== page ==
Integrated Risk Management Comes of Age

By John Boatman, June 12, 2018 | SHARE

Commercial enterprises are increasingly turning to an integrated risk management (IRM) approach to security, rather than simply trying to meet governance, risk management and compliance (GRC) standards. The shift is reflected in projected growth of nearly 50% in the size of the IRM market over the next three years.

These developments were predicted by Gartner Inc. analysts at their 2018 Security and Risk Management Summit in early June. Using data gathered during an in-depth survey of security professionals as well as from individual discussions with numerous end-users, Gartner discerned a clear evolution in corporate budgeting and procurement priorities toward IRM.

“Every day I’ll hear that… GRC is outdated and broken,” said Gartner Research Director John Wheeler, with end-users “typically painted into a corner.” He noted that GRC architectures are costly to maintain, purposely closed and proprietary and very compliance-driven in content. Their design is technical and control-focused and their features and functions are rigid and hard to change. Moreover most GRC use cases are driven by internal IT department buyers and the users are mostly technical.

Wheeler said, “Circumstances change, business is changing… and regulation and compliance are changing.” As a result, he added, GRC approaches need to be reconfigured, upgraded or replaced.

In an evolving digital environment where new forms of geopolitical and digital risk are emerging with increasing regularity, Wheeler noted that business leaders see the need for greater agility and investment, and “they recognize that integrated risk management is critically important to their success moving forward.”

In contrast to GRC, IRM fully encompasses operational aspects such as people, processes, technology and external events, but also spans organizational, financial and reputational risk. Moreover, IRM’s focus is on holistic enterprise-wide risk, which includes not only trying to understand the risk profiles of individuals within the enterprise but also outside factors like supply chain and vendor risk.

IRM solutions are characterized by open and integrated architectures whose content is risk-focused. Designed to be business-oriented and process-based, these solutions have flexible (i.e., configurable) features and functions. And because they are ecosystem-driven and intended to be used across business units as well as with partners and suppliers, the IRM champions and buyers tend to be business leaders, Wheeler said.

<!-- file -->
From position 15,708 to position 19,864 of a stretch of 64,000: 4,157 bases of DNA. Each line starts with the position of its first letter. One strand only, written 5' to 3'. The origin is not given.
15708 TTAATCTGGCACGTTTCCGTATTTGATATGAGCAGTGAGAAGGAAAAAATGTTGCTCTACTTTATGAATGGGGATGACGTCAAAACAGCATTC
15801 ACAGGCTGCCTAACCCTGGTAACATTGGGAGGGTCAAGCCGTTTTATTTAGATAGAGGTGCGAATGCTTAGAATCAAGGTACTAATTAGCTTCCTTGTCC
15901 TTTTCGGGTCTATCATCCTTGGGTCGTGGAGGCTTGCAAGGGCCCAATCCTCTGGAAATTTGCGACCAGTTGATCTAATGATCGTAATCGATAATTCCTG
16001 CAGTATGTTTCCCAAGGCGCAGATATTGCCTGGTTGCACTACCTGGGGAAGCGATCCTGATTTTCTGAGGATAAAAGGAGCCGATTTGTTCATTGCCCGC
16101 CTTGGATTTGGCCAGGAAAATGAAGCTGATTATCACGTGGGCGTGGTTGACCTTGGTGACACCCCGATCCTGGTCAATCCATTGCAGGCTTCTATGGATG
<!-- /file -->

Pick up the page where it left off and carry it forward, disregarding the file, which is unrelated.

Key resilience use cases Wheeler described as benefitting from an IRM approach include digital risk management, vendor risk management and business continuity management. From a compliance perspective the primary IRM use cases are audit management, corporate compliance and oversight and enterprise legal management. “All that needs to be well understood in broader context and properly assessed, so that the exposure is well known.”

Haystax Technology has long advocated for an integrated approach to security risk management. Such an approach requires buy-in from all corporate stakeholders — not just an IT department wrestling with cybersecurity incidents in isolation or a legal counsel focused purely on regulatory compliance or the theft of intellectual property — and of course from top leadership as well.

Integrated risk management is the single largest (and most profitable) sector within the security and risk management software market covered by Gartner. It predicts that the IRM solutions market will grow from $5.3 billion in 2017 to $8 billion in 2021, with a compound annual growth rate of 11.8%. The growth is being driven in large measure by an emerging corporate focus on making better decisions in response to burgeoning digital risks.

Within three years, Gartner projects, 50% of large enterprises will be using IRM solutions, up from 30% in 2017. However much of the near-term growth will be attributable to small and medium-sized business buying IRM solutions in the form of software as a service, or SaaS. This is due to the fact that SMBs have neither the budgets nor the infrastructure to deploy and maintain a dedicated on-premises solution, while at the same time they need a solution to be deployed rapidly.